Problems Growing Garlic
Garlic is largely pest and disease free, but sometimes ‘rust’, a fungal disease of the foliage, can be damaging. If this happens, then grow garlic in a different part of the garden in future years and destroy all of the infected leaves. White rot disease is present in some soils and attacks the roots. If this happens grow garlic in tubs of soil-based potting media, such as John Innes No3 compost
Onion white rot:
This fungus causes the leaves to wilt and turn yellow. Under wet conditions, the plants may not wilt but will become loose in the soil. If you lift them, you will see a white fluffy growth on the bulbs.
Remedy: Throw out any infected bulbs, and don’t grow leeks, onions or garlic in that spot again for at least eight years. This is a very persistent fungus that survives in the soil for a long time. There is no chemical control.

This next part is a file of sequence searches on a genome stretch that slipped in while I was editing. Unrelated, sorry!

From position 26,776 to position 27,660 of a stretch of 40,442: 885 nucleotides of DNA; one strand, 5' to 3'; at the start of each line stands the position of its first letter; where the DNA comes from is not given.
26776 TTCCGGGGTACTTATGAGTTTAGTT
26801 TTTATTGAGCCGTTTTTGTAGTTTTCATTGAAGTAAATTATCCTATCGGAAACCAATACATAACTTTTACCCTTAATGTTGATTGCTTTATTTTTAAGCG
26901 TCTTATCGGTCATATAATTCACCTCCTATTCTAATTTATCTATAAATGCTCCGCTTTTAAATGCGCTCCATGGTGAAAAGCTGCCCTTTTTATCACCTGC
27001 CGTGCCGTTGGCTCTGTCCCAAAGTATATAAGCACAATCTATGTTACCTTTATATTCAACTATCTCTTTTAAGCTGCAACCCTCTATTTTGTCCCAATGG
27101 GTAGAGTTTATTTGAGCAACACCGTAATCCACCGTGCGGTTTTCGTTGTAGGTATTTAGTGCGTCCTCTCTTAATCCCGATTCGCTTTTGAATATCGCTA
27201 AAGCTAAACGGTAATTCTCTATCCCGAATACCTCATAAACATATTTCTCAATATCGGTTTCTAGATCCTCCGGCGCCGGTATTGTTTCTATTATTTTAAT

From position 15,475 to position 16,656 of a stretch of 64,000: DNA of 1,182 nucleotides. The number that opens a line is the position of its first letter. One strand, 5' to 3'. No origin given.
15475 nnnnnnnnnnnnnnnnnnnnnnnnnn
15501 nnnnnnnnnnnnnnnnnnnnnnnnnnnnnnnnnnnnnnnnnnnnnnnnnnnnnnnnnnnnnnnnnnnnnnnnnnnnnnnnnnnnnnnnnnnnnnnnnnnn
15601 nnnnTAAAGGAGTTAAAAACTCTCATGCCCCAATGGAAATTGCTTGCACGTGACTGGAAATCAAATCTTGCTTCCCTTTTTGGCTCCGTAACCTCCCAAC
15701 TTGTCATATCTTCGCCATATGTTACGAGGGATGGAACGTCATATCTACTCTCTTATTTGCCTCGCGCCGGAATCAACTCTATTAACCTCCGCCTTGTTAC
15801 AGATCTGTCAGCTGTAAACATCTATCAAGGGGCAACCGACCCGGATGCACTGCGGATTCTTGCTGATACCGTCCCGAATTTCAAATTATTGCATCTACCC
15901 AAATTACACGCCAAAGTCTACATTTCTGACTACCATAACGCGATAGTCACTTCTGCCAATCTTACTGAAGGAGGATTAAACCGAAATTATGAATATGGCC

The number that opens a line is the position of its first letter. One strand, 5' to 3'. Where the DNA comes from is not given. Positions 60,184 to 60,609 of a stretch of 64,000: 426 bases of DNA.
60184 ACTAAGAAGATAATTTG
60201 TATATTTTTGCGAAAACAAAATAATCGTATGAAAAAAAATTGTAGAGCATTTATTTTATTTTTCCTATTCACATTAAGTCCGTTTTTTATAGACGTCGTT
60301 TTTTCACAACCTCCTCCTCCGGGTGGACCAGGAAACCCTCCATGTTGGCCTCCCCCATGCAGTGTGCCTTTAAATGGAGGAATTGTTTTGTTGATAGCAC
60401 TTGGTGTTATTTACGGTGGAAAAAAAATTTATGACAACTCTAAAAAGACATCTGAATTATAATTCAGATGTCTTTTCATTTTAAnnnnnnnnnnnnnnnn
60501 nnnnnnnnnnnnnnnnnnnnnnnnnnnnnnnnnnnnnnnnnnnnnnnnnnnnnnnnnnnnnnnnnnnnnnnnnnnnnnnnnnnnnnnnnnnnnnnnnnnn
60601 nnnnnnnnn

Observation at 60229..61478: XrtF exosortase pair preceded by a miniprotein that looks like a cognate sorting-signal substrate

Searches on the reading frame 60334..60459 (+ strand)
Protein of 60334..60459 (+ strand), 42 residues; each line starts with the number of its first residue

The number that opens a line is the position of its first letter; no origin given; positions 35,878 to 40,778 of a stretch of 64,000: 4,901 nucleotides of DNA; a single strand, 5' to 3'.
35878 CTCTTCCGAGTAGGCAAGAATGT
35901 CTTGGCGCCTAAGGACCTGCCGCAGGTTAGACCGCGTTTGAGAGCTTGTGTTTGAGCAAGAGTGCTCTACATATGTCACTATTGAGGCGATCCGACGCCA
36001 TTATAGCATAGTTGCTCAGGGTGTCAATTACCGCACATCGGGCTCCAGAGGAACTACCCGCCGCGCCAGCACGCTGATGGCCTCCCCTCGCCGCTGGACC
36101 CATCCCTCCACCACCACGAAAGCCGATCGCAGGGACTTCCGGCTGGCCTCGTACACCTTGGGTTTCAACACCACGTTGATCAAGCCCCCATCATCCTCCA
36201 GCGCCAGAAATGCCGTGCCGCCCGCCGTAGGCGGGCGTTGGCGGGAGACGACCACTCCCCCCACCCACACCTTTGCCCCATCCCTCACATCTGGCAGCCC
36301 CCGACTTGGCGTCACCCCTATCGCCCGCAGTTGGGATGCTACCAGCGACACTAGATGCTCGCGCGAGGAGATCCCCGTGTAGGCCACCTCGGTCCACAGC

This is a fungal disease causing bright yellow spots on the leaves. It is often worse in long, wet spells.
Remedy: Mild attacks of rust won’t affect the plant, but serious infections may cause leaves to shrivel and affect yield. There is no control for rust once you have the infection. Make sure you don’t crowd plants as this increases both humidity and the likelihood of infection. Dispose of any badly affected plant material, and don’t grow garlic, leeks or onions in the same spot for three years.
Click Here for more information on leek rust
Growing Garlic: Flower Stalks
Hardneck garlic cultivars readily produce flower stalks. The developing flowers should be removed as soon as they appear and can be used for stir fries. Softneck cultivars occasionally produce flower stalk if exposed to adverse growing conditions such as high temperatures or drought.
These can be a problem, pulling the shallow-rooting plants out of the ground.
Remedy: Place chicken wire, fleece or plastic netting over plants to keep the birds off. They are usually not such a problem when the plants are older and growing strongly.
Two leaf mining pests that can cause damage to the foliage of garlic and other members of the Allium family are the allium leaf-mining fly and leek moth.